Epilogue:  My Final Week in Canada
From Thursday 5th to Wednesday 11th July, I have a week to do as I please in Toronto before I fly home.  How much excitement I manage to pack into this last week in Canada will depend largely on how much money I have left – I may hop on day-trips left, right and centre and eat out three times a day like a baroness; or I may sit on my bed in my hostel room and cry quietly into my last packet of dry crackers.  I would very much like to visit the Elora Gorge River Tubing Park if I can, and I’m sure the hostel noticeboard will be stacked with things to do, so if I am not poor then I should not be bored.  :)

The first leg of my homeward flight takes off from Toronto late on Wednesday 11th July, and deposits me at Iceland’s Reykjavik Keflavik airport in the tiny wee hours of the night.  Then on the morning of Thursday 12th July I fly onward from Iceland to London Heathrow, and epic hugs shall ensue.  <3


REAL MEN: Five Glorious Examples

Well, I've been meaning to get on this for roughly the last hundred years now, and here it is at last.  The results of the Real Men survey I posted on Facebook are in and up!

It has come to my attention that a few people are looking forward to me posting this because they're interested to see what I'll say.  This puts me in a somewhat perplexing position.  A lot of the people who read this journal have, I'm sure, already read all five sets of survey answers on Facebook.  Some seem to assume that I will add some further comment to what they've already read.  However, after a great deal of deliberation, I've decided not to.

The men who were kind enough to share their thoughts on the joys and pressures of being men in a public space showed a either great deal of pride and satisfaction in being exactly who they are, or a great deal of courage in being so open and honest about what can be a touchy topic, or indeed perhaps both.  What I want to do here is showcase that.  I want to point to it and flag it up and go, Look at these guys! I am so proud to call them my friends!  It's not my place to pass comment or judgement on the individual answers that each man gave, and I'm really not at all comfortable with doing that.

Holding somebody up against traditional cultural standards, and commenting on the extent to which they do or don't meet those standards, is passing judgement.  It is disrespectful, unfair and wrong.  I am pretty sure that everyone here agrees on this.

Creating your own set of standards to live your own life by is, I am convinced, the route to true integrity and fulfilment in life.  When you do this, you are going to believe that your personal standards are better and more meaningful than the general cultural kind, and you will probably be right.  I certainly believe my personal goals and beliefs are far more worthwhile than the crap I am expected to say, do, want and like by the world at large.  But holding somebody else up against my own personal standards, and commenting on the extent to which they do or don't meet my own idea of the perfect human being, is still passing judgement.  It is still disrespectful, unfair and wrong.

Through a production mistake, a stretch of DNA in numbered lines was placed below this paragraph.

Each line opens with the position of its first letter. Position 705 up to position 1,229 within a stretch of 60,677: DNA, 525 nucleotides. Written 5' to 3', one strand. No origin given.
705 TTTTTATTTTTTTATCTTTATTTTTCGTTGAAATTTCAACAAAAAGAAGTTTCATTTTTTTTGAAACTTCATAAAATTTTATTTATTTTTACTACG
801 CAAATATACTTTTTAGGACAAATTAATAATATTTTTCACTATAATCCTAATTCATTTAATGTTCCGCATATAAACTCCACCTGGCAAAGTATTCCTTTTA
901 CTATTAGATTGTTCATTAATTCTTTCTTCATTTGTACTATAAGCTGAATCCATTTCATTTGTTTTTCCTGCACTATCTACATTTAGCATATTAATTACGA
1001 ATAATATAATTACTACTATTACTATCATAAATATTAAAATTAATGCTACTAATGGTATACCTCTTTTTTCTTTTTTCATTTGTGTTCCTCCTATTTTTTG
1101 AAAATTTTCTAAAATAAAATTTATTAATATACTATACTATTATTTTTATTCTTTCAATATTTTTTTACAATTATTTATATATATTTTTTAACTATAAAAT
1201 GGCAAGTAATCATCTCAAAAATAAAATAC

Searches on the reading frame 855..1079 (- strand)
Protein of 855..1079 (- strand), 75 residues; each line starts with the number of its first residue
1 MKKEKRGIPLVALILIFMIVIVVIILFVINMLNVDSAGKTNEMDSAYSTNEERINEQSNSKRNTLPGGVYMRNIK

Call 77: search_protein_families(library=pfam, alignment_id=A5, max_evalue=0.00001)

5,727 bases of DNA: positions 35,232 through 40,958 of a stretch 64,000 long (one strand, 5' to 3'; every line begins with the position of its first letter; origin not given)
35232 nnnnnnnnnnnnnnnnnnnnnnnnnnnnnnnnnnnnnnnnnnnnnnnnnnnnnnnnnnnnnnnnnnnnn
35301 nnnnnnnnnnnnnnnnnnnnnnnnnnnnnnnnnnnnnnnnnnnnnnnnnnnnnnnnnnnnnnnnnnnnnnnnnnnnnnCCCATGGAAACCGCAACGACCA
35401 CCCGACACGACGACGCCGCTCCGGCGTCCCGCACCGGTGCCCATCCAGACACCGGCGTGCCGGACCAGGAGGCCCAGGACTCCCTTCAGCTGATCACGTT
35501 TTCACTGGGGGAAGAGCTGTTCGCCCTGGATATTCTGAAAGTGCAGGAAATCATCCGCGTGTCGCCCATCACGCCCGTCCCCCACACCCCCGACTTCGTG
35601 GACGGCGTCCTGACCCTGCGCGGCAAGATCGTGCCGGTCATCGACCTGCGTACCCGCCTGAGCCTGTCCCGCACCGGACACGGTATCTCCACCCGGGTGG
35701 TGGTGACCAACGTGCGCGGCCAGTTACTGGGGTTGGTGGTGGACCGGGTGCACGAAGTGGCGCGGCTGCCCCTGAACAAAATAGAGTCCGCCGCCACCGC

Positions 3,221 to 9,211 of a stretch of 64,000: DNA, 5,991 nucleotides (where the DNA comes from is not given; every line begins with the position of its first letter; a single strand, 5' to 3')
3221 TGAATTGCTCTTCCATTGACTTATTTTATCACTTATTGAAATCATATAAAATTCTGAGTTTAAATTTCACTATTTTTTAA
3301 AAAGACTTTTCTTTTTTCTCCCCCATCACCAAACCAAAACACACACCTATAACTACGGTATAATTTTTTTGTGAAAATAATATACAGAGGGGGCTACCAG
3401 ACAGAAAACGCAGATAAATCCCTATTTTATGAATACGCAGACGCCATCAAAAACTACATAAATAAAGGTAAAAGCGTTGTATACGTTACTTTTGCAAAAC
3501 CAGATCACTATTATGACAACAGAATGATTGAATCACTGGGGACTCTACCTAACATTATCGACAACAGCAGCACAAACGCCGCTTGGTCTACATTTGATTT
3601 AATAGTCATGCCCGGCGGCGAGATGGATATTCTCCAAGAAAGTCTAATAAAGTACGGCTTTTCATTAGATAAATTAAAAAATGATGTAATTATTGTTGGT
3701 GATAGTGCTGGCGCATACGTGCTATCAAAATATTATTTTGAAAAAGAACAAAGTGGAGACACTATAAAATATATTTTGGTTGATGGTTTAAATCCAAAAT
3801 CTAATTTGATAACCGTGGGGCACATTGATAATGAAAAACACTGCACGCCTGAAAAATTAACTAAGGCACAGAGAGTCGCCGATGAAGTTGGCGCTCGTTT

Sometimes we accidentally judge people when what we really mean to do is compliment them.  It would be so easy for me to insert editorial comments into these surveys, praising the thoughts and feelings that speak to me the most, and publicly applauding those stereotype-defying responses that put a big silly grin on my face (of which there are many).  But who the hell am I to do that?  Who the hell am I to tell these men that this part and this part and this part of their wonderful selves is what counts for the most, in front of the whole world?

Who died and made me God?

These men don't need me to speak for them.  They can clearly speak for themselves, and they do so openly, articulately, and with great depth of thought and feeling.  Any comments I might add to their individual writings would be nothing more than graffiti on the ceiling of the Sistine Chapel.

And so, being as I am entirely mortal and merely a fond admirer of these men, I leave you in their capable hands.  Enjoy.

~ ~ ~ ~ ~

My name is:  Arthur George Inkpen

I identify as:  Male, Early twentys, Nerdy, Bi and a complex quilt of conflicting ideas and emotions that never seems to boil down to a person, just a set of ideas or feelings I can hold onto until the next tiny change. A weak willed amorphous blob creature often masked with the guise of bad humor and false confidence.

My friends & family call me:  Arthur, Art, Arty, Arty fax, Inky, Inkpen & Inkpwn (Forum name)

In my busy time, I:  Busy time? I'm unemployed and single, I guess the time I'm most busy is when I'm trying to get a job, cv showering companys and ringing up smucks that really have no time for me.

In my free time, I like to:  Avoid productive urges by painting shiny metal objects and playing various card and skirmish games. I also LOVE animation in all its forms, read comics and bitch about movies like a injured harp seal.

Activities in which I have no interest include:  Playing sport, clubbing, fighting, arguing, competitive video games/mmos.